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More young Singaporeans are striving to keep dialects alive

Are you one of them?

Photo: TODAY Online

The demand for dialect classes in Singapore has shot up in the last two to three years. However, what is surprising is that the bulk of this demand comes from an unlikely group – the younger Singaporeans.

The key driving force behind this trend is largely due to young Singaporeans wanting to bridge the linguistic gap between the generations.

One such example is National University of Singapore (NUS) Pharmacy undergraduate, Ms Sarah Xing, who signed up for a course in Cantonese, a Chinese dialect, in hopes to be able to communicate better with her elderly, Cantonese-speaking patients.

“With our aging population, a high percentage of the patients will be elderly. And if I can speak their language and understand their situation, I can provide better care to them.”

– NUS Pharmacy undergraduate, Ms Sarah Xing

Similarly, she mentioned that learning Cantonese will allow her to communicate better with her maternal grandmother. Like other elderly Singaporeans, her grandmother is able to speak Mandarin but often lapses into her native dialect when struggling to find the right Mandarin words.

Bridging the generation gap

Based on the 2015 General Household Survey conducted by the Department of Statistics, Chinese dialects such as Cantonese, Teochew and Hokkien, are still largely spoken by elderly aged 55 years and older.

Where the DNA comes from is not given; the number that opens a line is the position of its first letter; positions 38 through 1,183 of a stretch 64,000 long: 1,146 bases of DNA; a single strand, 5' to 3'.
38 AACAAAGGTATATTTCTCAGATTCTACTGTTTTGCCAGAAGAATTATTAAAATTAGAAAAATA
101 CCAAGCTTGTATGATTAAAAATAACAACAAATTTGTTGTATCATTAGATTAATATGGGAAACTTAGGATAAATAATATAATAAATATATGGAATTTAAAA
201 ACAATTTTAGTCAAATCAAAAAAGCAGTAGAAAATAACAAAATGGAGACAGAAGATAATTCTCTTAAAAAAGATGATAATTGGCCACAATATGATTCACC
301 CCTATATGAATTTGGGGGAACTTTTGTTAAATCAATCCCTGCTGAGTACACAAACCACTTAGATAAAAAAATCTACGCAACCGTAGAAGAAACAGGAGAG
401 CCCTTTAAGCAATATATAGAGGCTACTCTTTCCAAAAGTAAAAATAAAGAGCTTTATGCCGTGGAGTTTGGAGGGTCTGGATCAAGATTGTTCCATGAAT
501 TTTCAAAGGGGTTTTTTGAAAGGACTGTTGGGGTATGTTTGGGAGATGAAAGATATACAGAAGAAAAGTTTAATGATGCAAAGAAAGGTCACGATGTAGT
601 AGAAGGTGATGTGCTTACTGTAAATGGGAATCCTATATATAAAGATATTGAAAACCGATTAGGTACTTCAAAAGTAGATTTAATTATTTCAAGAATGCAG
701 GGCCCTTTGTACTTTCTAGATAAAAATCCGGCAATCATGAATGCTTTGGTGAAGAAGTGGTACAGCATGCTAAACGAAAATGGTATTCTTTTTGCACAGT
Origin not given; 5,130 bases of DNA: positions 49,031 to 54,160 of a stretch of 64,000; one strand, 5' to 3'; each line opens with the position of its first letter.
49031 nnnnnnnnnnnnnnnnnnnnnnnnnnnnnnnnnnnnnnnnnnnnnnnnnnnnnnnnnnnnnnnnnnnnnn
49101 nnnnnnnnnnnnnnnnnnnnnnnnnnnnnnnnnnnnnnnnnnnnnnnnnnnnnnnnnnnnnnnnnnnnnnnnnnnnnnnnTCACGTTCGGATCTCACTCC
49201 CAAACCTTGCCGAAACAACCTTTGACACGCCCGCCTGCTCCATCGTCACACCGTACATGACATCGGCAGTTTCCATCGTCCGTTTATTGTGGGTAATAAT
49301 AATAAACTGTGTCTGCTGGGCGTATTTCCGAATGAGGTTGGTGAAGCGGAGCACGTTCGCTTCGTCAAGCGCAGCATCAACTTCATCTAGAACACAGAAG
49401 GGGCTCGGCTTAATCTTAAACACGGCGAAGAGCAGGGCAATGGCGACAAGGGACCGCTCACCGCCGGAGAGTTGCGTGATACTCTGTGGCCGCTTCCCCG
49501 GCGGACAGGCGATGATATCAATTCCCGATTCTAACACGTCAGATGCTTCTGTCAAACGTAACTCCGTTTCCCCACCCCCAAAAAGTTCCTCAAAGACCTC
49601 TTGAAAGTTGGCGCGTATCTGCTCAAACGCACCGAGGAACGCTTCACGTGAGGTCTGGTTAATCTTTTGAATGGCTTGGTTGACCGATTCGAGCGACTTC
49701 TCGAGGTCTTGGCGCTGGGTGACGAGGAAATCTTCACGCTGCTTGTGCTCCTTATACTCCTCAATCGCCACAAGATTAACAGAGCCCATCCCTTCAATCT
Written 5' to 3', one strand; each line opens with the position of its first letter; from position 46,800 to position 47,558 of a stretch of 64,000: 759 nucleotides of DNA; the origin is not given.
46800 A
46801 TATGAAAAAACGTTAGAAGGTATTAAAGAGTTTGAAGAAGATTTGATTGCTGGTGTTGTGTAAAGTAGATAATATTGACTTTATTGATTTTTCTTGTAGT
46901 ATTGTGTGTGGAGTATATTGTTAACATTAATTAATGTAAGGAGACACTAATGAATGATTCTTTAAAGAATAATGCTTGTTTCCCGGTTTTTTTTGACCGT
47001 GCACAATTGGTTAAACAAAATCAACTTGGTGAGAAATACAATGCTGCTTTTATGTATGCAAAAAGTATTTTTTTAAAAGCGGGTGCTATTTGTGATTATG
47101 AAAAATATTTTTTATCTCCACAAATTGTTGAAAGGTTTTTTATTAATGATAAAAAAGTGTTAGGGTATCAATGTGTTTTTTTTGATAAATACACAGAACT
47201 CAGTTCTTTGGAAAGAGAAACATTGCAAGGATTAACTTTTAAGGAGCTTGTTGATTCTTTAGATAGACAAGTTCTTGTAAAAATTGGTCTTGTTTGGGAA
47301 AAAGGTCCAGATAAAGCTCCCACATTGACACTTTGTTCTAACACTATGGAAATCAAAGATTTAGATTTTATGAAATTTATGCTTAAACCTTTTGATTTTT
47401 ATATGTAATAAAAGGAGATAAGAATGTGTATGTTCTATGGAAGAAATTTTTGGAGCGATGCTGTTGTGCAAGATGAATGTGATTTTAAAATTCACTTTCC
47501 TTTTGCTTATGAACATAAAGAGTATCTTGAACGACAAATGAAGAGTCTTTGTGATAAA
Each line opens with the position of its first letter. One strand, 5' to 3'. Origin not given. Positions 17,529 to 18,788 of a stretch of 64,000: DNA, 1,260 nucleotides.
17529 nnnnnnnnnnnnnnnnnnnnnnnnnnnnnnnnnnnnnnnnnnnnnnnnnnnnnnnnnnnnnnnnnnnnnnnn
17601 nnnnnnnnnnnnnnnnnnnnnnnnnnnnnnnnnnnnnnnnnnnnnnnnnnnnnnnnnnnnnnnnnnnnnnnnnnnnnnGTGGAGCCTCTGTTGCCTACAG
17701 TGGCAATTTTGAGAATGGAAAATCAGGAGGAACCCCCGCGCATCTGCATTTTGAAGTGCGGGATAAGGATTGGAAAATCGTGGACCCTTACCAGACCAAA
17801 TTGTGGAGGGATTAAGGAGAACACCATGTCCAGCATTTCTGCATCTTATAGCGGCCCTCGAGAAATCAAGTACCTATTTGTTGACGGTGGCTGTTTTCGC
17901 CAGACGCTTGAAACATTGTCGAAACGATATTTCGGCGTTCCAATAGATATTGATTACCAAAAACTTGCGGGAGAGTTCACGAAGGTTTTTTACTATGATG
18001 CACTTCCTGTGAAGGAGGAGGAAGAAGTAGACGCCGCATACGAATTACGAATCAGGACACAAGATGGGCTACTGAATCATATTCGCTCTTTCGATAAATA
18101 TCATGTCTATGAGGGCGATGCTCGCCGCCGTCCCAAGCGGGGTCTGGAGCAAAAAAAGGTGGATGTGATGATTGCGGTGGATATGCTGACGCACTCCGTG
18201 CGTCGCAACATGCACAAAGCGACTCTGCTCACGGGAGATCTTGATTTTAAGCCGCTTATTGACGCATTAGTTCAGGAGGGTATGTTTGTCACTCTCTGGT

Photo: 2015 General Household Survey

Additionally, the statistics also show that the use of Chinese dialects among households has been on the decline.

Dr Francesco Perono Cacciafoco, lecturer in linguistics and multilingual studies at the Nanyang Technological University, mentioned that there is a possibility that dialects might lose their place in Singapore as the years go by. However, he expressed that there is still hope if young people in Singapore are leading the cause.

Increasingly, young Chinese Singaporeans today see dialects as an important part of their heritage and also a way to bridge that linguistic gap between the generations. They are taking steps to ensure that these dialects will not be lost by going back to school to learn their grandparents’ mother tongues.

Chinese clan associations in Singapore such as the Singapore Hokkien Huay Kuan (SHHK) and Teochew Poit Ip Huay Kuan have noted an increasing enrolment in their language classes in recent years. Students range in age from 17 to 40-years-old, a demographic that grew up with little exposure to Chinese dialects.

Photo: Viriya Community Services

You can bridge the gap with the older generation by signing up for a dialect language class with groups like Viriya Community Services that run classes every three months teaching conversational Hokkien, Teochew or Cantonese.

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